I have recently embarked upon a major health and fitness programme but, like the middle-aged men in so many TV commercials for breakfast cereals, I am taking an incremental approach; I felt more than exercised enough last Friday, for example, after watching two men walking and running almost non-stop for an hour on the stage of the Gate in Notting Hill. The premise of Edoardo Erba's Marathon is simple: two friends, one in training for the New York marathon, the other his pace man, are on one of their nocturnal runs. Rather than go for any hup-down-hup-down running on the spot nonsense, though, director Mick Gordon and designer Dick Bird have installed a couple of running machines under the Gate's stage, so Ciaran McMenamin's Mario and J.D. Kelleher's Steve can walk and run properly as the machines' belts move beneath their feet. Consequently, these performances require a very visible kind of stamina: McMenamin spends most of the 55-minute play at a saunter, but by my calculations Kelleher (replacing the injured Ben Waters) does around three miles a night. The curtain call, too, is interesting, as the players seem to share an esprit de corps more like that of sporting teammates than of actors.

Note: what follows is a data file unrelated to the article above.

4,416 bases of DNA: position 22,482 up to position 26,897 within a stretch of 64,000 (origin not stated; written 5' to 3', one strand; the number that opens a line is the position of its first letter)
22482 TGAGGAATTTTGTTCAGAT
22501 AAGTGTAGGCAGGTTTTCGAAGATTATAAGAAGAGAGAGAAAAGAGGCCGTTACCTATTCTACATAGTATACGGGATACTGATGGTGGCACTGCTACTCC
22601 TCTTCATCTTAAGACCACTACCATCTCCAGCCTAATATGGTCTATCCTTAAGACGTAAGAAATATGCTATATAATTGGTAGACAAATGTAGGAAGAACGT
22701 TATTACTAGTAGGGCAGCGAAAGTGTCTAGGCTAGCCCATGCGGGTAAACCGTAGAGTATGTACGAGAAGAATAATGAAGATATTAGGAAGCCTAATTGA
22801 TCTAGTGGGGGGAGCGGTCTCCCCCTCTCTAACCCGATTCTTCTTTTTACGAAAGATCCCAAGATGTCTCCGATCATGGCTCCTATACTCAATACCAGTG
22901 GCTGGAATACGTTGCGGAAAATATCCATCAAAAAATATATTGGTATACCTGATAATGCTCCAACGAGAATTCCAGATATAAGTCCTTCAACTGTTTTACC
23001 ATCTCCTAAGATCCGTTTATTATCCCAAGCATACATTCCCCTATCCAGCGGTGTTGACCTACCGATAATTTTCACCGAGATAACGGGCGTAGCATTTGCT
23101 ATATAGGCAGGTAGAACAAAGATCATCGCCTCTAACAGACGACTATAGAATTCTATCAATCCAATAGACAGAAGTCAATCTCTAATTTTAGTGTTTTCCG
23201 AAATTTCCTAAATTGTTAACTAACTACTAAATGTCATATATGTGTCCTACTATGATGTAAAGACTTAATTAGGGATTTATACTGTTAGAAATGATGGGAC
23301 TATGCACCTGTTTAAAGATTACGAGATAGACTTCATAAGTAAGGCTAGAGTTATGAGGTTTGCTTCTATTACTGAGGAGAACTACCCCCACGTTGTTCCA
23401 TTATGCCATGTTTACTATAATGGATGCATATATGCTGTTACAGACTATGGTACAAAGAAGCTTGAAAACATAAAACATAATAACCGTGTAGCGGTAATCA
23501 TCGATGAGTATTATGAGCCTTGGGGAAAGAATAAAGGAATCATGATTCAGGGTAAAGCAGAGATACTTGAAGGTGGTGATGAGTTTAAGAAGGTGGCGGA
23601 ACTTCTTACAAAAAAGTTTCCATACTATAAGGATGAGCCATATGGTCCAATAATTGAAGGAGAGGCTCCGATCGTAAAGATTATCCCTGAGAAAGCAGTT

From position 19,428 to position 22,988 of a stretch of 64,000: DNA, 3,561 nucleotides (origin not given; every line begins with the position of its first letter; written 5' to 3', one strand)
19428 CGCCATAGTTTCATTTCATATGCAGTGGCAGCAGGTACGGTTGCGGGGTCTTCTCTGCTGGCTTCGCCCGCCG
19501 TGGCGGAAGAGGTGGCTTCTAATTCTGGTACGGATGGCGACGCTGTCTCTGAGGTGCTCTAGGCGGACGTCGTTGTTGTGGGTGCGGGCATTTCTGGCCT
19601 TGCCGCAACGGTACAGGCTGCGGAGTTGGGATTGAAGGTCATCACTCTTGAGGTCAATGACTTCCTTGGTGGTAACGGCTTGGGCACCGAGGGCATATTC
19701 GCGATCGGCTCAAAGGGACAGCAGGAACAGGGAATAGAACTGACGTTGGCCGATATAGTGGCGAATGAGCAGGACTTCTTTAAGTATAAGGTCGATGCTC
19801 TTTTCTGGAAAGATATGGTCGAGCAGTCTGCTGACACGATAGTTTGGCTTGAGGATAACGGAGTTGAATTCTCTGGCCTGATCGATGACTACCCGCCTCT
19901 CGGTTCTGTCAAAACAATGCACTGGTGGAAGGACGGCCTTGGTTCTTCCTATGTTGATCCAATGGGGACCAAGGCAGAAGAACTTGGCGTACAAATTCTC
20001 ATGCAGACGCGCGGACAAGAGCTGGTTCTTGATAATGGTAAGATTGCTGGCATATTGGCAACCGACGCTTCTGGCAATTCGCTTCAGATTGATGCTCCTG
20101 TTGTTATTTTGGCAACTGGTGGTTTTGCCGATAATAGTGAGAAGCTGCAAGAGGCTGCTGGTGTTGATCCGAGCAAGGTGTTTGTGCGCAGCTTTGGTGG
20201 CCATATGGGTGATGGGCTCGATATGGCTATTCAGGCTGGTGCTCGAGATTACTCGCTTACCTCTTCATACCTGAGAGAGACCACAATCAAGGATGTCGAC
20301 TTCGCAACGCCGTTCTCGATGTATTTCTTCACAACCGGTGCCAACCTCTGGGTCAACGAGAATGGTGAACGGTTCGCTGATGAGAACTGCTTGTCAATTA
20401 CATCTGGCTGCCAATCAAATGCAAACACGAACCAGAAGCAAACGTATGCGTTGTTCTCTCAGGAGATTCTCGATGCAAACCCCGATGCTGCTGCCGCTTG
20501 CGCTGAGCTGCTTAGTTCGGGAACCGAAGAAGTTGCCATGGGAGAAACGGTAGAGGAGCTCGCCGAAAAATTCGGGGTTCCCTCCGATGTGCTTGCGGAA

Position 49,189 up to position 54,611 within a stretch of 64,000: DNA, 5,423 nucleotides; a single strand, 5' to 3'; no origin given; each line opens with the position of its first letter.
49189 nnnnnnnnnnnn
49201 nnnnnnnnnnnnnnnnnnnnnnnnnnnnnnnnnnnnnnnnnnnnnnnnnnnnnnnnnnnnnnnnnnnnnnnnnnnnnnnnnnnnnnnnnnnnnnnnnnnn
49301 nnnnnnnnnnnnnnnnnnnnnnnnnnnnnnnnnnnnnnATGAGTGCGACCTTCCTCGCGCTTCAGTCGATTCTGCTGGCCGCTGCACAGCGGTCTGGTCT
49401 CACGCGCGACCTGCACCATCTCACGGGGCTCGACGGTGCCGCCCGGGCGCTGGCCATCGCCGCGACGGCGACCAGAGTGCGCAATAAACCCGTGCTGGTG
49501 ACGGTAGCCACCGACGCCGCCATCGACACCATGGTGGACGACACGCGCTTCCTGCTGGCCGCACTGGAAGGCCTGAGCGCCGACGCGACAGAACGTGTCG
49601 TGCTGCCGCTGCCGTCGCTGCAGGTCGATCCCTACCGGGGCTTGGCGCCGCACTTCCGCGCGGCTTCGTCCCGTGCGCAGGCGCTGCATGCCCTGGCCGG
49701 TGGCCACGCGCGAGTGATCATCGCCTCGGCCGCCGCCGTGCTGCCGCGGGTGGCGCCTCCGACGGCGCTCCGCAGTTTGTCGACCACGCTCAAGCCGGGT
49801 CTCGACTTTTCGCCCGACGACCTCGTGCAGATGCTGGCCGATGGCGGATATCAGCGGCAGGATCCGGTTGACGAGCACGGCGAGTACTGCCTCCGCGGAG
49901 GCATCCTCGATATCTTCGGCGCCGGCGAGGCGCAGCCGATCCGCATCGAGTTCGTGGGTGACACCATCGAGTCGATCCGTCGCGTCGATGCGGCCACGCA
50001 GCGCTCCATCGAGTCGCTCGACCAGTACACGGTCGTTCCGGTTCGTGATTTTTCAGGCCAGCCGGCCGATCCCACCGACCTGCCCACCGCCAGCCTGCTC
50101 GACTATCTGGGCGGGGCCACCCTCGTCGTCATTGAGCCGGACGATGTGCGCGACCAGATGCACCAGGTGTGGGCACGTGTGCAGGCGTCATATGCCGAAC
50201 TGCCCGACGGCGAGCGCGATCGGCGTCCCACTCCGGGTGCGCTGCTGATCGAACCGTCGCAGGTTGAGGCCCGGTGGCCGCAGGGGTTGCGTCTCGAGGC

Erba uses the device of the prolonged run to work on several levels simultaneously: the pair talk about how far and how fast they should aim to go tonight, watch out for landmarks, discuss the mental and physical aspects of running, the original ancient Greek Marathon runner, and swap anecdotes from their joint and separate pasts; it is not so much that the runners' lives pass before their eyes as vice versa. Gradually, matters take on a more existential, even metaphysical hue, so that the final twist is no surprise. Colin Teevan has translated Erba's text into a muscular Irish register, and Gordon shows shrewdness in casting an Ulsterman (McMenamin) and a Corkman (Kelleher) to give voice to the lines. McMenamin is particularly impressive as the more expansive, imaginative Mario, with Kelleher's Steve a stonier man of greater concentration (and, indeed, exertion); this is essentially a classic theatrical double-act in the tradition of Beckett's Didi and Gogo or Stoppard's Ros and Guil, and Erba's text gets efficiently, entertainingly and intelligently from A to its unspecified B without outstaying its welcome.
Written for the Financial Times.
Copyright © Ian Shuttleworth; all rights reserved.
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